Feast of St. John the Apostle

At various awards ceremonies, the winners will spend some time thanking all the people who have helped them to reach this point in their lives: writers, cast members, family, etc.  The introductions to many books often include a long list of those who have supported the author: editors, students, and long-suffering family members.  I couldn’t have done it without you. 

Sometimes we have those peak moments of realization when we become aware of how much we owe to those who have supported us, often in hidden, dark, and unobtrusive ways.  So much that has gone before us makes our lives possible. We couldn’t have done it alone, but didn’t appreciate that at the time.  Peak moments, transitions, or even dark times of staring into empty graves suddenly awaken us to our life as it passes before our eyes.  We see what had been there and sustained us, even though we didn’t appreciate it.  So much and so many had prepared the ground for us.  The interdependency and interrelatedness of existence comes to light as the womb of our being.  We emerge out of a communion with life, out of a koinonia, out of a fellowship. We are most truly and really ourselves when we lose ourselves in meeting, in giving, in loving.   We are alive when we find ourselves in others.  I am because we are.  This is the fellowship, the koinonia, the communion that becomes manifest in our communities and our Church.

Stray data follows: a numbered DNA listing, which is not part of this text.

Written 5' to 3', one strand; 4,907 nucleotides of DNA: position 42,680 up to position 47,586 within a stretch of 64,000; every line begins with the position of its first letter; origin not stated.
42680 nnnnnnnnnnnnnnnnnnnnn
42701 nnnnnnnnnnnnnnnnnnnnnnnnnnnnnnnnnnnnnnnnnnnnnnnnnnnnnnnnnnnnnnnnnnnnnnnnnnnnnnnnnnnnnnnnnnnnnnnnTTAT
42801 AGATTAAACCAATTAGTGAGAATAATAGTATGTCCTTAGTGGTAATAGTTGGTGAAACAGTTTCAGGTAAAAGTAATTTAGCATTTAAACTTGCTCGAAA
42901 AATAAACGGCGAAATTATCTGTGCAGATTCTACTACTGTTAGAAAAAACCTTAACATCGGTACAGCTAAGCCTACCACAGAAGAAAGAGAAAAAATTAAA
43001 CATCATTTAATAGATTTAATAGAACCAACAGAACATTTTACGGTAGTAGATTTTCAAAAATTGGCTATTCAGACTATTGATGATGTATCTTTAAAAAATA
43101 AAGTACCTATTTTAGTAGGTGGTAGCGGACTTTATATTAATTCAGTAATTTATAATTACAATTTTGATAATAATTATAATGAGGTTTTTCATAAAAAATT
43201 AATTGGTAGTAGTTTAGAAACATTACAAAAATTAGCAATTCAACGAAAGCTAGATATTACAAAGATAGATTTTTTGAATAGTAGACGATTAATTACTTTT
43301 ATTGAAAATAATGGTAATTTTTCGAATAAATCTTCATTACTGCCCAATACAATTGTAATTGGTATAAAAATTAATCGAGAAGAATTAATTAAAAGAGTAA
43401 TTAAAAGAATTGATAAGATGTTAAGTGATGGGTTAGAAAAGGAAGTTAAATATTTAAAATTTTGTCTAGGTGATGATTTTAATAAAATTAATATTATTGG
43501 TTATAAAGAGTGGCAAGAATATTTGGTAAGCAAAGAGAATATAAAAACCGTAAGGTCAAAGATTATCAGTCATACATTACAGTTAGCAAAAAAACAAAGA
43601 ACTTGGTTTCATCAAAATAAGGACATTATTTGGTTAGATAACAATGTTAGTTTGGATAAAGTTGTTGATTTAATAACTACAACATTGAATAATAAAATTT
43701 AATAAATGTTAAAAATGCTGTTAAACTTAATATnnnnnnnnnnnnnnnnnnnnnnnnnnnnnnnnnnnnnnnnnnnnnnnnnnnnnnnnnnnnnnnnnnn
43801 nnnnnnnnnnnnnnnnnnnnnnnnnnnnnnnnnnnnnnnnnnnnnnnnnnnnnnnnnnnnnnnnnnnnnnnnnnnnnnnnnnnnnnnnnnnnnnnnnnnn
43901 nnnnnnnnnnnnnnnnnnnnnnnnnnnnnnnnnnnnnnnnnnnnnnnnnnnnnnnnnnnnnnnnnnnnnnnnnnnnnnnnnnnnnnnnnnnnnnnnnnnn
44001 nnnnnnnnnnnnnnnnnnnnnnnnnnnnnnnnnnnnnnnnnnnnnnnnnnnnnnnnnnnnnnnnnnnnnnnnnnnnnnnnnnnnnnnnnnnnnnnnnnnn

The need for self-assertion and self-proclamation diminishes in the light of that communion and fellowship.  John is content to be know as the “other disciple.”

His own person is redefined by being a disciple, one drawn into a fellowship which becomes a manifestation of fellowship with God.  He does not protest to Peter, “I got there first.”  It is not about comparison and competition.  It is not about me.  I couldn’t have done it alone.  I couldn’t have done it without you.

John says that he has written these word that our joy may be complete.  He says: our joy.  Our deepest desires reach out for joy, peace, and love, realities which of their very nature must be shared.  They cannot be possessed or owned.  The word complete means to be full, overflowing, never self-contained.  His words are a testimony and witness to what he has seen with his eyes, heard with his ears, touched with his hands.  What he has seen and heard have awakened and illumined a reality within him.  Belief releases the full reality of what is seen.  He saw and believed.  What we see and touch opens us to that fellowship with one another and with God.  External conformity and impassive listening will never touch the life the Spirit wants to share with us.  The witness and proclamation of the Gospel and liturgy come to life when they reveal to us the communion and fellowship which already sustains our life.  We could never have done it alone.

I couldn’t have done it without you.